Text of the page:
A pressing question in Hollywood has been what happens after Stacey Snider leaves DreamWorks
(and its financing partner Reliance and distributor Disney) for Fox. Well, Steven Spielberg
has found a replacement for his departing DreamWorks chief executive. Michael Wright, who last month left his gig as president and programming chief at TNT, TBS and Turner Classic Movies, will take over as DreamWorks CEO –though not a partner–on January 3, 2015. Production president Holly Bario will run DreamWorks creative until Wright comes aboard, with Jeff Small continuing as DreamWorks president and chief operating officer. Kristie Macosko Krieger will be a DreamWorks producer.
Snider has been “an important part of my life for two decades and I want to acknowledge her many accomplishments at the company as well as her friendship and counsel which have been so important to me,” stated Spielberg. “I’d also like to express my appreciation for her guidance and support throughout the transition.”
His selection underscores yet again the direction most intelligent producers of filmed entertainment in Hollywood feel they must go: television. Spielberg has been in those waters for many years and worked with Wright on such DreamWorks-produced TNT shows as “Falling Skies,” and the miniseries “Into the West.” Spielberg will stay in charge of Amblin Television, which is run by Darryl Frank and Justin Falvey. “I have had the pleasure of working alongside Michael for many years and have come to know him as a talented executive whose creative vision, leadership, and passion are a perfect fit for our company,” Spielberg stated. “He has akeen understanding of storytelling and how to deliver those stories in every shape and size, regardless of platform.”smnider
Wright’s ascension is a stark reminder of where DreamWorks is putting its emphasis going forward–in order to survive. Over the past few months Snider has been getting things in order before her imminent departure to run Fox. Her contract expires in November, and she leaves with blessings from Spielberg, David Geffen and Jeffrey Katzenberg, who lured her to join him at Fox, along with News Corp. CEO Rupert Murdoch and motion picture chairman Jim Gianopulos. The box Snider had to function inside at DreamWorks had gotten ever smaller–hits “Lincoln” and “The Help” were not easy to push up the hill, and she wound up supervising three recent disappointments–“The Fifth Estate,” “Delivery Man” and “Need for Speed.” But recent “The One Hundred Foot Journey” has earned more than $41 million domestically so far. The studio’s diminished slate of four films a year contributed to Snider’s wish to return to a more challenging creative arena.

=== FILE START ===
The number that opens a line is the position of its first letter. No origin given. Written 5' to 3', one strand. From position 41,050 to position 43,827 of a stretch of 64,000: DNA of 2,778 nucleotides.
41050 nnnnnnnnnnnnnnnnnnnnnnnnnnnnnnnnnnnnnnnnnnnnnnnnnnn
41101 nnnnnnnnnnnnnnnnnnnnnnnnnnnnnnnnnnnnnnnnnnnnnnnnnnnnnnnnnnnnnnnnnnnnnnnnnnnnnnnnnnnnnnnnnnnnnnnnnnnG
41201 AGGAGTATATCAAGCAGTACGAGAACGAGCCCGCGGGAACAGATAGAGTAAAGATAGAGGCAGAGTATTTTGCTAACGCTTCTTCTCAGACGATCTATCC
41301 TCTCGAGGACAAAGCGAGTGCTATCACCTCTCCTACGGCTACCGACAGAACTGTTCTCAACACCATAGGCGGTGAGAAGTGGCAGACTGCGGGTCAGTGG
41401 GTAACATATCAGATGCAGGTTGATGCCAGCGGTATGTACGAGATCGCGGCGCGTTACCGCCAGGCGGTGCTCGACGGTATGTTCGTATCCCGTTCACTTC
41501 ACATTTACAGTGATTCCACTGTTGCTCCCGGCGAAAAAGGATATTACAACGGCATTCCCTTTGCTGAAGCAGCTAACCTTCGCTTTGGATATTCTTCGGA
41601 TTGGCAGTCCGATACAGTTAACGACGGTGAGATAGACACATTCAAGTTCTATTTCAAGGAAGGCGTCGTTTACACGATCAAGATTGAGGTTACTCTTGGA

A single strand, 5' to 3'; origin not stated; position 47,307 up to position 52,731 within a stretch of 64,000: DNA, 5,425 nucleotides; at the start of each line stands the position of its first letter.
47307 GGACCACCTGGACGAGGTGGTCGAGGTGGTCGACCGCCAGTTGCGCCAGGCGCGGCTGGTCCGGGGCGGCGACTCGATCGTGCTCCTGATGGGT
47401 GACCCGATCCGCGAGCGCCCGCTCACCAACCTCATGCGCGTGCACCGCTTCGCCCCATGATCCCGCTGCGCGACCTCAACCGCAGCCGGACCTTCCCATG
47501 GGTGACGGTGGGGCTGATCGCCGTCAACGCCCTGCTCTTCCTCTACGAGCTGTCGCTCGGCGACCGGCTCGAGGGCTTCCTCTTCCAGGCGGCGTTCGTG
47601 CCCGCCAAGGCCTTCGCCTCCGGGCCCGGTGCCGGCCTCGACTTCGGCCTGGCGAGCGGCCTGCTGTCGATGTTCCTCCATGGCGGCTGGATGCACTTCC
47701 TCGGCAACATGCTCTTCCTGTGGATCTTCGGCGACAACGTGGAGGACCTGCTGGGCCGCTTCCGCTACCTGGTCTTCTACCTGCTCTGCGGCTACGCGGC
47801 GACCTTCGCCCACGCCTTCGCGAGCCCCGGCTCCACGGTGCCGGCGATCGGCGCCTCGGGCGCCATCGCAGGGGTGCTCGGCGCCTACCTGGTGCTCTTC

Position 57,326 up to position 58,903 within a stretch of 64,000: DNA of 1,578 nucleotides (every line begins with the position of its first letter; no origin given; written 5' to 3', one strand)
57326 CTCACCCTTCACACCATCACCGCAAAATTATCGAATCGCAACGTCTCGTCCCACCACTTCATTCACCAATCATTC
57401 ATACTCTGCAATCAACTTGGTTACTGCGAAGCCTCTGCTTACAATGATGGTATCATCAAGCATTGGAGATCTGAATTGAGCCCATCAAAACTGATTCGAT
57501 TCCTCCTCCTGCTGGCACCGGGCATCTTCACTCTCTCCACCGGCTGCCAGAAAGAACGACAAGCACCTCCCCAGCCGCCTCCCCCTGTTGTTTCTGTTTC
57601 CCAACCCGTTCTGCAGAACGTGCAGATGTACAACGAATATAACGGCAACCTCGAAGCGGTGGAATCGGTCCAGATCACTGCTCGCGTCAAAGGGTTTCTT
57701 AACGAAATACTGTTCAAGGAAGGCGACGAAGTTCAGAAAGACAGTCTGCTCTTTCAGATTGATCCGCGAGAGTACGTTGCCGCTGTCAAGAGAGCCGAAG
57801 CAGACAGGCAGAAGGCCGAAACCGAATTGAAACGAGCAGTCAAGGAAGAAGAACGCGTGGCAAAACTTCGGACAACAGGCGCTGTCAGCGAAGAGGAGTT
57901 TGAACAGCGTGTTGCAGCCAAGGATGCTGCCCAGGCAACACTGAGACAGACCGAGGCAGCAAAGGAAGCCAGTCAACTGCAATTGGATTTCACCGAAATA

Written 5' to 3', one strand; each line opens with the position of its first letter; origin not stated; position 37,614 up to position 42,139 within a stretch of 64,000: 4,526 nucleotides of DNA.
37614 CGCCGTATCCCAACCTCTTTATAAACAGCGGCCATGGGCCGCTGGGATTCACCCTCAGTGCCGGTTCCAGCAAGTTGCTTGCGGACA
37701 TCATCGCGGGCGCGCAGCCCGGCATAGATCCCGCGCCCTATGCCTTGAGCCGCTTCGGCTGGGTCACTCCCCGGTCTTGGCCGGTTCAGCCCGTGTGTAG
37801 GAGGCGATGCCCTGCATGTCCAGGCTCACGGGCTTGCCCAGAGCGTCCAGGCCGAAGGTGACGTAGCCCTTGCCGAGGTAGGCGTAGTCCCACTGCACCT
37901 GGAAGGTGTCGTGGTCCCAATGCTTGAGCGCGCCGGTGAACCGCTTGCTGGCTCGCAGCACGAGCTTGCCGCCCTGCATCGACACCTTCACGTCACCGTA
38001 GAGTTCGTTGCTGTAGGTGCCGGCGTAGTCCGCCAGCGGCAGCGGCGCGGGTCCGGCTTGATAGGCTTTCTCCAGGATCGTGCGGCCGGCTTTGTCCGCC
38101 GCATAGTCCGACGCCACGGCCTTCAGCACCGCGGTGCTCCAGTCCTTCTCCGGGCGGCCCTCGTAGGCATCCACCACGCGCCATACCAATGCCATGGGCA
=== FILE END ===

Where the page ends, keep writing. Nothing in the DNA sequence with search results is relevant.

Ten years after ex-actor Wright went to Turner Broadcasting in 2002, he became president and head of programming TNT, TBS and TCM, and announced his departure last month. After he left packaging projects at CAA he became VP of movies and miniseries at CBS. TNT hits include summer smash “The Last Ship,” “Legends,” “Rizzoli & Isles” and “Major Crimes,” a “The Closer” spin-off. He also mounted “Southland,” “Men of a Certain Age,” and took “Couger Town” to TBS after its ABC cancelation.
On the Spielberg movie docket are, first, the Coen brothers-written Cold War thriller with Tom Hanks set to star (October 16, 2015). The story centers on the true story of James Donovan, an American attorney recruited by the CIA to negotiate with the KGB for the release of downed U-2 spy plane pilot Gary Powers. A September production start is planned. Spielberg, Marc Platt and Kristie Macosko Krieger are producing.
Next up is “The BFG,” adapted from Roald Dahl’s 1982 children’s classic by “E.T.” writer Melissa Mathison (July 1, 2016). DreamWorks acquired rights in 2011 to “BFG,” the story of a Big Friendly Giant who makes friends with a young orphan girl. Frank Marshall is now producing solo, as partner Kathleen Kennedy runs Lucasfilm; over the development of “BFG” several directors have come and gone, including Chris Columbus and John Madden, who executive produces with Michael Siegel.
In the wings are Tony Kushner’s adaptation of David Kertzer’s novel “The Kidnapping of Edgardo Mortara,” in partnership with Weinstein Co.; and Chris Hemsworth-starrer “Robopocalypse,” a Fox/DreamWorks co-production, where Snider is heading; and “Montezuma,” from a screenplay originally written by Dalton Trumbo in the 1950s. DreamWorks brought on screenwriter Steve Zaillian — writer of “Moneyball,” Fincher’s “The Girl with the Dragon Tattoo” and Oscar-winner for Spielberg’s “Schindler’s List” — to rewrite the script. Javier Bardem is in talks to play Spanish conquistador Hernan Cortes.
Meanwhile, another Tintin sequel is still to come, although that will likely revert to Peter Jackson. Spielberg wanted to learn how to play in the CGI toy box, but is wedded to live action. DreamWorks partner Disney has paid a pretty penny to bring Spielberg and Lucasfilm’s “Indiana Jones” franchise from Paramount to the Disney fold, and Spielberg has long expressed an interest in John Steinbeck’s “The Grapes of Wrath.” And what ever happened to that George Gershwin biopic with Zachary Quinto?
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